2pm Tuesday 3rd May
Seminar Room 1, Department of History and Philosophy of Science.
Decisions, decisions: models of reproductive decision-making in evolutionary anthropology
Evolution relies on reproduction. And yet, as I’ll argue in this talk, evolutionary anthropology doesn’t have a comprehensive theory of reproductive decision-making. Such a theory should be general enough to explain how reproduction ‘functions’ in both high and low fertility contexts, and specific enough to delineate causal hypotheses that can deal with changing reproductive patterns. Evolutionary anthropology has been successful in accounting for aspects of reproductive decision-making in small-scale and so-called ‘natural fertility’ contexts, but it is struggling to make sense of the demographic transition to low fertility that characterizes most of the contemporary world. Reconciling alternative modeling approaches, in particular, bringing in insights from cultural evolution theory, may help in developing an overarching framework. But different subfields tend to consider their own view the more general one so there has been little integration. Conceptual overlaps make competing alternative hypotheses difficult to delineate, and there are many empirical and interpretive issues to be grappled with in the process. Using demographic transitions to low fertility as a focal point, I will highlight some of these problems, and try to sketch a way forward.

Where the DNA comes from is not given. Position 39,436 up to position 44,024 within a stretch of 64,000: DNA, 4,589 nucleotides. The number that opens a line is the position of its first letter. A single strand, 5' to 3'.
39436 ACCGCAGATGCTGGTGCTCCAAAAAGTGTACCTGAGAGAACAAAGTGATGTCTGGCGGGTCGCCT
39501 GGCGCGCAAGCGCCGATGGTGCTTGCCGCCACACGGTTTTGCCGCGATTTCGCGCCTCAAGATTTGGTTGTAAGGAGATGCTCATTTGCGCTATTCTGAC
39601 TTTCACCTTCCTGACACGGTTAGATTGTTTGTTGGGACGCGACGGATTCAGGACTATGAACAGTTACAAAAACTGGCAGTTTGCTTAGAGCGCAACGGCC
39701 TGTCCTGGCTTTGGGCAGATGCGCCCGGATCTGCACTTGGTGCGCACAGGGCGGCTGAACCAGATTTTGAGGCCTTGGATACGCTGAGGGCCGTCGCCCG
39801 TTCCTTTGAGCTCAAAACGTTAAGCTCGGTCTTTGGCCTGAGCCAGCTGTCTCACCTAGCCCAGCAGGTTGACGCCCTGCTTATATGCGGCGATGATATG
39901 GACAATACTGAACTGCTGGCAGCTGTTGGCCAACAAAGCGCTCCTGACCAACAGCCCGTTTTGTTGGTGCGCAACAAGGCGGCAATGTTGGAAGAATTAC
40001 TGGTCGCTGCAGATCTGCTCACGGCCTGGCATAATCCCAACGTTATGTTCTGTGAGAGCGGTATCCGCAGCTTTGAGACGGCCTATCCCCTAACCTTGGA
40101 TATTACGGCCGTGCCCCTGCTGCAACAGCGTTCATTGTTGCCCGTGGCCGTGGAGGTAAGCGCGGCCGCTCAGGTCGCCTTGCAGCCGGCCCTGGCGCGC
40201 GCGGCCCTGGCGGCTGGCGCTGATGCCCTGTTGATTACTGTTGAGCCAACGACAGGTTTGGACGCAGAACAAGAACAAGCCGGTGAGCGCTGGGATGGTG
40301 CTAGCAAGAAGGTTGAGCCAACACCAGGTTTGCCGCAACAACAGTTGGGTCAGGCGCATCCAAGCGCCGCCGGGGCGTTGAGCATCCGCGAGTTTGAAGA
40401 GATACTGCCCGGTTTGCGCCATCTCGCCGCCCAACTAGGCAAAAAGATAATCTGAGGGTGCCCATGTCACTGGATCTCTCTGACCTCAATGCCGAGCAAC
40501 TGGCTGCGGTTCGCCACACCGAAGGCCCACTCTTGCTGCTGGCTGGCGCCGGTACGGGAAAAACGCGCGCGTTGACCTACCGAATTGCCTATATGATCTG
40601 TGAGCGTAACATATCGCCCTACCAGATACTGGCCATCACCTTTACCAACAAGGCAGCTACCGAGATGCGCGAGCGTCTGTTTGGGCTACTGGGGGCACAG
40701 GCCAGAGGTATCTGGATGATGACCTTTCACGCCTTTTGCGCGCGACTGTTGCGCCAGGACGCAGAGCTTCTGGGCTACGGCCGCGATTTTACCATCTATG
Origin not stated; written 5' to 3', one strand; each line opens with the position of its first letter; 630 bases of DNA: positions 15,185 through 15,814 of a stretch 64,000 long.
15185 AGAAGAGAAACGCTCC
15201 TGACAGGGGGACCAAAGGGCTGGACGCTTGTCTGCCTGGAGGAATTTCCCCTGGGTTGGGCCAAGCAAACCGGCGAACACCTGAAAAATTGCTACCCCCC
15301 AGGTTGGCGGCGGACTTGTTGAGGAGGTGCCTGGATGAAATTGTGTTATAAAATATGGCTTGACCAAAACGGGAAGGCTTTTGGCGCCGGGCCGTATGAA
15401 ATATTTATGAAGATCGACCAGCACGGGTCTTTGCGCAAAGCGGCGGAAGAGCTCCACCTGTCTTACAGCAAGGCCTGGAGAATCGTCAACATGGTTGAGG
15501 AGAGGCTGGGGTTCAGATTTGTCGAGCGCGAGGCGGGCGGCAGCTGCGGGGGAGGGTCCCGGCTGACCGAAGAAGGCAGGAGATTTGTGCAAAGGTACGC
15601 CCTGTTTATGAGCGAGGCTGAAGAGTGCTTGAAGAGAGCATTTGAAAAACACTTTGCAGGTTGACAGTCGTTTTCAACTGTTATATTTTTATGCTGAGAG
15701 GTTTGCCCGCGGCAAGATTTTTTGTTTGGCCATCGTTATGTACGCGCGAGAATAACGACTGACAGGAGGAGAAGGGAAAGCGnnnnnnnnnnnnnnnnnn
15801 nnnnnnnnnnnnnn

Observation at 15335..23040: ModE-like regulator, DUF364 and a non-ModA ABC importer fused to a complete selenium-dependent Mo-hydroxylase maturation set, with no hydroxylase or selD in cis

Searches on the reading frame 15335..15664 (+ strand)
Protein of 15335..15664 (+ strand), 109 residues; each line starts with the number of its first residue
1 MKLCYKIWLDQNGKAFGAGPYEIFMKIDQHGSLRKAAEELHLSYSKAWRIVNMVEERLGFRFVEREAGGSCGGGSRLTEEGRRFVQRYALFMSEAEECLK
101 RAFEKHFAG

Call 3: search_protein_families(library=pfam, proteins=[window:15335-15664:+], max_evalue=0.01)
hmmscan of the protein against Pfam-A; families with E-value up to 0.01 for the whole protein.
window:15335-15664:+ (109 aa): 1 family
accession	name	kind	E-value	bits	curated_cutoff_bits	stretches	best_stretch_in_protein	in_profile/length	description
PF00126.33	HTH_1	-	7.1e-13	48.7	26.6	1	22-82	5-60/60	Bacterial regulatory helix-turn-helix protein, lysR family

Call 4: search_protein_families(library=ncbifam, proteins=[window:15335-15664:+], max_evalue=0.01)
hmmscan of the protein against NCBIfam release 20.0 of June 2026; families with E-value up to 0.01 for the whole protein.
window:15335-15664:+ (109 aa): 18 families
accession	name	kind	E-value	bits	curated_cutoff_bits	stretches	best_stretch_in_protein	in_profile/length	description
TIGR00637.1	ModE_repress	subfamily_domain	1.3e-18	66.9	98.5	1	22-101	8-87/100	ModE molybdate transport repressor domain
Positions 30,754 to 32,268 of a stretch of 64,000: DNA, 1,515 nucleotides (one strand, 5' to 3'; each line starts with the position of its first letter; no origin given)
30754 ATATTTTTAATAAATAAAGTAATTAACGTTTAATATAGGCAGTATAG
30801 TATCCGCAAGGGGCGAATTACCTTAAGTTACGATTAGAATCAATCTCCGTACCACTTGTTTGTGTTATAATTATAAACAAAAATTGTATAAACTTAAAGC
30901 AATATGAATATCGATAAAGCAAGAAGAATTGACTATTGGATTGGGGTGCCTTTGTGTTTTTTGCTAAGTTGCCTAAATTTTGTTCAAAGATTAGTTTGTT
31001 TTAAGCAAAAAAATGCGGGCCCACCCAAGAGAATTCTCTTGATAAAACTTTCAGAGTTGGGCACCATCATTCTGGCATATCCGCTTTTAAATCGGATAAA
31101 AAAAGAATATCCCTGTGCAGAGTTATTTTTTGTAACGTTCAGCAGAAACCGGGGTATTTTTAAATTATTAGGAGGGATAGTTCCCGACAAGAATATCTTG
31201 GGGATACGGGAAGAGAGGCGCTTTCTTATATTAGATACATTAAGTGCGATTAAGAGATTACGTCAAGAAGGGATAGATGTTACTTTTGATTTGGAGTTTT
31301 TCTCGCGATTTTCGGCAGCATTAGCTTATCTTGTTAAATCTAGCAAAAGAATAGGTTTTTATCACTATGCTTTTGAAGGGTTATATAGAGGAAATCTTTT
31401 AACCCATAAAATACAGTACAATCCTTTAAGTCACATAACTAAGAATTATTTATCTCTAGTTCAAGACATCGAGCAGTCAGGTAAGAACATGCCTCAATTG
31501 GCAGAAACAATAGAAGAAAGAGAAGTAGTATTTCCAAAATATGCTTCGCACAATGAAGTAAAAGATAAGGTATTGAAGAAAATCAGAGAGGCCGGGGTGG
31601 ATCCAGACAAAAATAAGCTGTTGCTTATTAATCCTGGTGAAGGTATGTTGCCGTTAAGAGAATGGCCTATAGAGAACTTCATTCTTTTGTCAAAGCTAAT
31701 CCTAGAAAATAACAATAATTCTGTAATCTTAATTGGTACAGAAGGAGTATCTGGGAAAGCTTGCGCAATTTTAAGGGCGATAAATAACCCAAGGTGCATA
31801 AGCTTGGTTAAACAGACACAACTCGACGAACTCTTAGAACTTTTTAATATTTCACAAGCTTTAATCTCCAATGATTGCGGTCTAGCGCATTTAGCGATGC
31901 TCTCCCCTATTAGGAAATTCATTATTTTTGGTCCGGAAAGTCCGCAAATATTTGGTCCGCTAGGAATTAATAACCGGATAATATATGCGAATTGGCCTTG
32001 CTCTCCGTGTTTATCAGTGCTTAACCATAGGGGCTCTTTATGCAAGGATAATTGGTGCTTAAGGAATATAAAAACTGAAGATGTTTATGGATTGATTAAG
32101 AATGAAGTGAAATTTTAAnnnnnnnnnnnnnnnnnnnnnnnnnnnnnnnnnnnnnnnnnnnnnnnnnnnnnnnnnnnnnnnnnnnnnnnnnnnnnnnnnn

2pm Wednesday 4th May
Board Room, Department of History and Philosophy of Science.
Contraceptive use and the meaning of ‘natural fertility’
The idea of ‘natural fertility’ permeates evolutionary anthropology and demography. In this talk I’ll provide an overview and a critique of this approach to human reproduction, from an anthropological and evolutionary perspective. I’ll argue that, quite apart from the ethical issues of consigning some populations to be ‘natural’ and others ‘modern’, natural fertility creates unnecessary theoretical and conceptual problems for evolutionary researchers. Focusing on contraceptive behavior cross-culturally and in my own work in rural Poland, I will argue that if we take a behavior-based rather than a method-based approach to contraceptive use, there can be no such thing as natural fertility.